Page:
My Bankruptcy Is Over And My Mortgage Company Stopped Reporting My Payments to the Credit Bureaus

18 Apr My Bankruptcy Is Over And My Mortgage Company Stopped Reporting My Payments to the Credit Bureaus

Bankruptcy requires you to list all of the creditors that you owe money to on the date of filing – including the ones you want to keep like your home or car. In most jurisdictions, the mortgage company does not require the you (the debtor) to reaffirm your mortgage debt – only that you keep making your mortgage payments. The problem arises some time later when  you want to refinance your home or buy another home. That is when you discover the mortgage company stopped reporting your payments to the credit bureau even though you were paying them on time.

Why does this happen? Once you receive your bankruptcy discharge, your creditors are forbidden to attempt to collect any of your debts except the ones that survive your bankruptcy.  If you did not sign a reaffirmation agreement with your mortgage company, your home loan was discharged along with your other debts. If your mortgage company reports that you owe a balance after your bankruptcy discharge, the lender would be in violation of the bankruptcy discharge order and the Fair Credit Reporting Act. The mortgage lender does not want to be sued for violating the order and/or Act. Unfortunately, you cannot force the mortgage company to report your payments to the credit reporting bureaus.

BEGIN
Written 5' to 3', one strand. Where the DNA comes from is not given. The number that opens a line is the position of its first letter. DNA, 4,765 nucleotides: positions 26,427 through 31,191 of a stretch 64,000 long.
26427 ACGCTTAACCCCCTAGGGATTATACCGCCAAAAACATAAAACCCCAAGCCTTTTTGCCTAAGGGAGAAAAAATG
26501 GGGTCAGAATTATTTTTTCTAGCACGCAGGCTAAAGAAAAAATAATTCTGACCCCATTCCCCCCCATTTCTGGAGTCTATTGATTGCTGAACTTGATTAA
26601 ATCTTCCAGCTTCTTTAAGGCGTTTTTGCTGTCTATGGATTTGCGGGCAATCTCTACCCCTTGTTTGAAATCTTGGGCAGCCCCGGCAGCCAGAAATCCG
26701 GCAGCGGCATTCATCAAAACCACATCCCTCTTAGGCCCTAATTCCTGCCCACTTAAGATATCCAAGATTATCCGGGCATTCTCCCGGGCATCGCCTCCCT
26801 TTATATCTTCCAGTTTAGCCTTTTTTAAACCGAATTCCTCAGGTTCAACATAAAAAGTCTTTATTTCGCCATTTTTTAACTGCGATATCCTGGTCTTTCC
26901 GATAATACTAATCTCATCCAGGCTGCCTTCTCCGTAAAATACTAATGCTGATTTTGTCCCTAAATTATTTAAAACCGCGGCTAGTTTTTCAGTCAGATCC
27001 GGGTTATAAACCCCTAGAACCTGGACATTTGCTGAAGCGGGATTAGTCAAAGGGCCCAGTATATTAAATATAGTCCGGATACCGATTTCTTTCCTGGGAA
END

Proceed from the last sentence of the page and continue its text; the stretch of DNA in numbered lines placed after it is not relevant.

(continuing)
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Jay S. Fleischman is a bankruptcy lawyer with offices in Los Angeles and New York. He can often be found on Google+ and Twitter, where he shares information about consumer protection issues and personal finance.
2 Comments
  • Mary Scott
    Posted at 08:56h, 15 June

    So basically even if you pay on time for several years, you get ZERO credit for paying a mortgage? Like you NEVER ever had a mortgage, OMG! That can’t be any more wrong if they tried. I can understand that they can’t say you have a balance owed but they can still report that you are paying on it. I don’t understand why it has to be this hard. It’s ridiculous.
    I was told (by our lawyer) that if we reaffirmed our loan, if we were so much as one day late that the mortgage company could toss us out and take our house, therefore we opted not to reaffirm. Now we’re trying to refinance (7 yrs later), have good credit of 680 but…since mortgage company isn’t reporting the credit union we are trying to refinance with is at a stand still. It’s not right by any means…

    • Brett Weiss, Maryland Bankruptcy Attorney
      Posted at 16:26h, 17 June

      It works both ways. While not having current payments reported is the down side of getting personal liability for the loan discharged, it also means that late payments will not jeopardize your credit.